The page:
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Court delays challenge to Obama carbon rule

Court delays challenge to Obama carbon rule

A federal appeals court is delaying the schedule for a lawsuit challenging a White House regulation that limis carbon dioxide emissions.

The Environmental Protection Agency (EPA) rule being challenged sets limits for newly constructed coal- and natural gas-fired power plants. It is separate from the Clean Power Plan, which applies to existing plants and is also being challenged in court.

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The delay of the briefing schedule by the Court of Appeals for the District of Columbia Circuit means attorneys may not finish submitted briefs on the case until President Obama is out of office.

The appeals court implemented the delay Friday at the request of the states and energy interests who filed the case, led by North Dakota and the Utility Air Regulatory Group.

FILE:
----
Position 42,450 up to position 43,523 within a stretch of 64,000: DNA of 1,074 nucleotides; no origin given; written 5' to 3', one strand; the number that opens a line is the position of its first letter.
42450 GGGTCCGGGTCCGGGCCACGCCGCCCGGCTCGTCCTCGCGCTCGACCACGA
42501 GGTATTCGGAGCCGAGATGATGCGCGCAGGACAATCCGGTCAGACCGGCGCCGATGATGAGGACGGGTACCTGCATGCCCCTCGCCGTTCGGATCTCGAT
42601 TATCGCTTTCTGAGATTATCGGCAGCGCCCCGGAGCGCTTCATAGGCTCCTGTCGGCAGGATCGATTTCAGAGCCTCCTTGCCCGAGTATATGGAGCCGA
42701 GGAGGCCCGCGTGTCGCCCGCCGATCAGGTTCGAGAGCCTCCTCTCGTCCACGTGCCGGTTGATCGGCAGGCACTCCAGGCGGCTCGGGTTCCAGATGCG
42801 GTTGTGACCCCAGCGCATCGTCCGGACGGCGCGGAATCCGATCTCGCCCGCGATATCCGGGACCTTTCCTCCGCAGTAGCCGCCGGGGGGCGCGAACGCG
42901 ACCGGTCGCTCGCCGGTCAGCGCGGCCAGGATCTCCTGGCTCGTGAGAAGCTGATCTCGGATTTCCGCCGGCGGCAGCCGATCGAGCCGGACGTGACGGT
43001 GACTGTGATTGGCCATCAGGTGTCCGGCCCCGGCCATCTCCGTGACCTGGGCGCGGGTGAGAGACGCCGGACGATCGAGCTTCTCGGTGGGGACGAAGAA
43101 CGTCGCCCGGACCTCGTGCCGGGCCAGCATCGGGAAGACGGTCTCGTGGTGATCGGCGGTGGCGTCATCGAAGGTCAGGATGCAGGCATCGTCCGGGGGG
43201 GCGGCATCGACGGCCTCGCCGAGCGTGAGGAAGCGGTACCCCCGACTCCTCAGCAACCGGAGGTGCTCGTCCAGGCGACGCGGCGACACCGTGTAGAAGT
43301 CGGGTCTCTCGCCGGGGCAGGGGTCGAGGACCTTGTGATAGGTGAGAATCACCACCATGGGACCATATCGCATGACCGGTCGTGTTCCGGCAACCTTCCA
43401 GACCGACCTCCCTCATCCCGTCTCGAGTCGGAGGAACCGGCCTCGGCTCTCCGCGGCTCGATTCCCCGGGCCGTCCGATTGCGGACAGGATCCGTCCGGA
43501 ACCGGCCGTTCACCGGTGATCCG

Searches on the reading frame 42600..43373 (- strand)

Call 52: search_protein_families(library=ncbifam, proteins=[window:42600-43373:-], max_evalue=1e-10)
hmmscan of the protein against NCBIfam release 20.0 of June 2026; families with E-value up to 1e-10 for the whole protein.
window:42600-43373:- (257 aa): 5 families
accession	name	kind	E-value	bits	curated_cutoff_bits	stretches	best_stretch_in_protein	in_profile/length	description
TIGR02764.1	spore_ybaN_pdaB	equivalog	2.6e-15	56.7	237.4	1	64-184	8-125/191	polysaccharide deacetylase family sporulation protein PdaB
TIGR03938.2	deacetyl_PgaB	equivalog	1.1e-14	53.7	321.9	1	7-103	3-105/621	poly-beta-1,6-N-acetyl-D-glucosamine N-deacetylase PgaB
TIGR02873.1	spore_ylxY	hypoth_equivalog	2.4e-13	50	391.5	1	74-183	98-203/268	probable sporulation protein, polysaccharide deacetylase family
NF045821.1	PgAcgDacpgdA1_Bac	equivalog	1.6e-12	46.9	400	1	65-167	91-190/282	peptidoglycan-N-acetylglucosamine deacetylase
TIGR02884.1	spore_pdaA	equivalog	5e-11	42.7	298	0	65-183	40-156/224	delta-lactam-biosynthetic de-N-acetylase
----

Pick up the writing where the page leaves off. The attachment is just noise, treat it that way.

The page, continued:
They argued that after the EPA in May denied a set of petitions to reconsider the regulation — most from parties to the lawsuit — those petitioners should be given time to file lawsuits, and the court should decide whether those lawsuits should be combined with the initial one.

The litigants have until July 5 to file appeals of the denials, and until July 12 to ask the court to consolidate them. At that point, the court may consider setting a briefing schedule.

The Obama administration opposed the motion to delay the case.

Both the new plant rule and the Clean Power Plan were made final in August 2015. The Supreme Court put the Clean Power Plan on hold earlier this year while it is litigated.

The rule for existing plants is based on a section of the Clean Air Act that requires regulators also write a rule for new plants. If the new plant rule is struck down, the existing plant rule cannot be enforced.